Babitz: A typical irrevocable life insurance trust (ILIT) is designed to prevent inclusion of the death benefit in the insured’s taxable estate. The cost of that exclusion is that the insured must irrevocably surrender access to the policy’s value. By using a Delaware or Alaska situs trust for this purpose, however, the insured could – at least according to some authorities – exclude the policy from his gross estate yet still have indirect access to the policy during his lifetime (via distribution of the policy value by an independent trustee in its sole discretion for such reasons as financial or medical needs). Should the insured need access to the policy value, the trustee of such a DE or AK trust could sell the policy and distribute all or part of the sale proceeds back to the insured. This approach maintains maximum flexibility and access for the insured to the policy value during his lifetime while – according to some authorities – preventing estate tax inclusion of the death benefit.
As an alternative, the insured could establish a family limited partnership to purchase the life insurance. The insured would retain 99% of the partnership interests as limited partnership interests. Over time, the insured could either (1) gift limited partnership interests to children or other family members (or a trust for their benefit) at a valuation discount for lack of control and marketability to exclude a pro rata portion of the proceeds from his taxable estate, (2) sell the policy and distribute the sale proceeds to himself or pro rata to the partners according to their interests at the time, or (3) retain all or most of the limited partnership interests to maintain control over and access to the policy for the rest of his life and then allow his estate to take a discount for the underlying death benefit paid to the partnership based on his estate’s holding of limited partnership interests.
Leimberg/Gibbons: Explain how a lifetime sale of a policy might actually enhance the leverage of a life insurance trust.
Babitz: ILITs are often established to provide liquidity to pay estate taxes so that illiquid assets needn’t be sold (perhaps at a deep discount) within the nine-month period following death when the estate tax is due. In many cases, the illiquid asset that is being protected is a closely held or family business interest.
One way to enhance the benefit of such a life insurance trust for business owners could be to have the trustee of the ILIT sell the policy and receive the proceeds while the insured-business owner is still alive.16 The trustee could then purchase an equivalent amount of stock in the business. As long as the amount of stock purchased is a minority interest and/or is nonvoting stock, a substantial discount in value may be taken under currently accepted estate and gift tax principles. Accordingly, it is possible that more stock could be acquired with the proceeds than its pro rata value in the overall business. In addition, future growth of the stock purchased by the trust would be removed from the business owner’s taxable estate.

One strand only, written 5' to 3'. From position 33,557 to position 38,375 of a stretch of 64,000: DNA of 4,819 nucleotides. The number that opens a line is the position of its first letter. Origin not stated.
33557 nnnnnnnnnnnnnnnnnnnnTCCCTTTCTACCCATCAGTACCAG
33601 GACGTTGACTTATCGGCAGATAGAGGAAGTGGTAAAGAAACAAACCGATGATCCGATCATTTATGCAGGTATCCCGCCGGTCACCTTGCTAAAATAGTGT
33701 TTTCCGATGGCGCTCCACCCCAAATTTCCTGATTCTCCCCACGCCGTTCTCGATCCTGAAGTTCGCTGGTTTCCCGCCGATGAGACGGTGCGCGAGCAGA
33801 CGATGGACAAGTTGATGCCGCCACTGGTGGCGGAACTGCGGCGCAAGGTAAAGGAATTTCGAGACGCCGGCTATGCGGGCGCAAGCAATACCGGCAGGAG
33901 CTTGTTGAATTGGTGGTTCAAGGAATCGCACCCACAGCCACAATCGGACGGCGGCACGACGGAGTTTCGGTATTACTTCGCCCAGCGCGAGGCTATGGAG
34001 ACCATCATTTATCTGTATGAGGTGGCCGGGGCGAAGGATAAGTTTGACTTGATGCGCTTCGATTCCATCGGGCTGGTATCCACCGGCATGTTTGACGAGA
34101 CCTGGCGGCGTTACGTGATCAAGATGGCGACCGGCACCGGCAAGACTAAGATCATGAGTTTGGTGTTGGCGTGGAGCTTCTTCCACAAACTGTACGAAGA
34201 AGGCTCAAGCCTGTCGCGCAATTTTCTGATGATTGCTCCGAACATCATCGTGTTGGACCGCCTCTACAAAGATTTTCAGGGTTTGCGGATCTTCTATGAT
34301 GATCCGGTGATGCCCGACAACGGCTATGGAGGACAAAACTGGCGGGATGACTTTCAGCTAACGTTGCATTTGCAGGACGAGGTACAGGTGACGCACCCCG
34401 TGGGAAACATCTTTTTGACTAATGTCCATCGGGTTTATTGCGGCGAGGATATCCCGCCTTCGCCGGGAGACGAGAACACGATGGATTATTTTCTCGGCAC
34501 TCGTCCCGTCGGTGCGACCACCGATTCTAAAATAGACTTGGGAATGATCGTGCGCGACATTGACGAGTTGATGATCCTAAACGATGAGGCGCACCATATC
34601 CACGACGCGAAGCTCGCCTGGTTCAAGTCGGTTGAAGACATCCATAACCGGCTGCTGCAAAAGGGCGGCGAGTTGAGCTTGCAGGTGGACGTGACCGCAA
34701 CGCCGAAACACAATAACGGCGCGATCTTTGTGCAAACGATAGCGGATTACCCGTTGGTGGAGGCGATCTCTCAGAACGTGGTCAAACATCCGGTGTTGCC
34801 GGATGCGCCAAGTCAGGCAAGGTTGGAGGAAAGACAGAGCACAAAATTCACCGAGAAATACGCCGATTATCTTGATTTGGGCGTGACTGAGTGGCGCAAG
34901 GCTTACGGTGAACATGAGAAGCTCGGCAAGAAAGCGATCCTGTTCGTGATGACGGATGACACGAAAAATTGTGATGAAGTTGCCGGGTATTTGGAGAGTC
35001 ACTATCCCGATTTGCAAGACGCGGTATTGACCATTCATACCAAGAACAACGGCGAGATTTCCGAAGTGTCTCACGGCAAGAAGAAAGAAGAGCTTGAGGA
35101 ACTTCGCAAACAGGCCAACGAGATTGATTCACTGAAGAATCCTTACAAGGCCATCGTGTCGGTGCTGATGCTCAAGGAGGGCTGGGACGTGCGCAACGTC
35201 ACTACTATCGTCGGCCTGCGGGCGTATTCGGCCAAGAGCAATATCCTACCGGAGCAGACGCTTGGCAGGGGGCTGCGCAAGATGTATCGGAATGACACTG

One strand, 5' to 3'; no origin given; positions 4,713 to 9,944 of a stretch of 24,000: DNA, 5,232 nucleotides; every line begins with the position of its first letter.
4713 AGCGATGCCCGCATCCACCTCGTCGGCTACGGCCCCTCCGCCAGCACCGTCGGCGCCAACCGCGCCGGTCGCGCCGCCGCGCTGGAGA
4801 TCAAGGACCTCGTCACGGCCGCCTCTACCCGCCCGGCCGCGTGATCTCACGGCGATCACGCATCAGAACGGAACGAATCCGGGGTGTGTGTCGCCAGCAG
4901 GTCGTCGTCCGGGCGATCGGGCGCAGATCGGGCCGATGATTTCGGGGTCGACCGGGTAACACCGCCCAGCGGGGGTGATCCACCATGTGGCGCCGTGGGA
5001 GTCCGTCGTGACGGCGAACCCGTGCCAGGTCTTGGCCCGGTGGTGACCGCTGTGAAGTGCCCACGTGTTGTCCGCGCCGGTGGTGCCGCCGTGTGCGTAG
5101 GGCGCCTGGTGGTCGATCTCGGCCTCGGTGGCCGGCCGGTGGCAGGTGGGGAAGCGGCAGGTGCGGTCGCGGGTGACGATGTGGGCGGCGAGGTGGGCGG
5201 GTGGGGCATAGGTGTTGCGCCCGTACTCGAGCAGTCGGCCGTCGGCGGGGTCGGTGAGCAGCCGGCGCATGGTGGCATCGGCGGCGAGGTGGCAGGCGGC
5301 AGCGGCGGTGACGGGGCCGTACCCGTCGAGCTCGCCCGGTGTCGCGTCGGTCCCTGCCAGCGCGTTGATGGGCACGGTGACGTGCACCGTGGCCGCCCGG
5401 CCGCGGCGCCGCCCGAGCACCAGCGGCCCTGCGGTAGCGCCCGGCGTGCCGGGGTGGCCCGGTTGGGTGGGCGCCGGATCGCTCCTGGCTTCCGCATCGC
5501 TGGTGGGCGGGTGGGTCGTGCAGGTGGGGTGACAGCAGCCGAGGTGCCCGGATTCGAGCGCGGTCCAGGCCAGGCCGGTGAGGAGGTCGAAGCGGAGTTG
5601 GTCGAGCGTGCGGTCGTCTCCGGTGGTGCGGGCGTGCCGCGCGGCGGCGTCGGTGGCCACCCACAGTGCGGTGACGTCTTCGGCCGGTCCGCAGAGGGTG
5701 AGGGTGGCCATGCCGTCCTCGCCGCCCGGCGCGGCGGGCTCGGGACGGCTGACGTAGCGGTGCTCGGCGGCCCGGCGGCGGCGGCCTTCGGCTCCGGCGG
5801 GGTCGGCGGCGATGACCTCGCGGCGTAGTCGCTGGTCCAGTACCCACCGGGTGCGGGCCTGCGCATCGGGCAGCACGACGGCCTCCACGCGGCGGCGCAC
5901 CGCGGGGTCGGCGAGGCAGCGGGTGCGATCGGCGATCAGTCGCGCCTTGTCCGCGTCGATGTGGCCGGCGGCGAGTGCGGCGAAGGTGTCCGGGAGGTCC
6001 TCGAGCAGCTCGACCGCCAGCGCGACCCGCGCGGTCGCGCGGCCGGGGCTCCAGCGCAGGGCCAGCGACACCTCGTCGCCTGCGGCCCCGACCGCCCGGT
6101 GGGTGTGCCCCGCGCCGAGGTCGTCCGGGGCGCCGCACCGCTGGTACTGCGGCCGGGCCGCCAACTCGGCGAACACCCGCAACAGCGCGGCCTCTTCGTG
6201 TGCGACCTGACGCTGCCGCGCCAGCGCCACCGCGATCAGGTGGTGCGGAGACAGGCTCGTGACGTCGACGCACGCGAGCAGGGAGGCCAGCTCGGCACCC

Leimberg/Gibbons: Does a lifetime sale of life insurance have a place in business succession planning?
Babitz: Owners of closely held businesses often establish buy-sell agreements under which the owners agree to purchase the interest of another owner upon his or her death.17 These agreements are typically funded with cross-owned life insurance policies whereby one owner owns an insurance policy on the other owner’s life and vice versa. If one owner dies, the surviving owner will have the cash necessary to purchase the interest of the deceased owner from his or her estate. Alternatively, the company may own the insurance policies and would use the death benefit to redeem the estate’s interest in the business upon an owner’s death.
The original reasons for acquiring these policies may have ceased to exist. For example, one of the company’s original owners may have bought the interest of another original owner upon one’s retirement or based on a mutual agreement to separate. Alternatively, a third party may have purchased the company.
In any of these scenarios, the original owners of the company or the company itself may no longer be obligated to purchase another owner’s interest in the company at his or her death. Thus, the need to continue the life insurance policy may no longer exist. Receiving cash now by selling the policy or policies may therefore be advantageous.
Leimberg/Gibbons: The same reasoning should apply with respect to key employee coverage.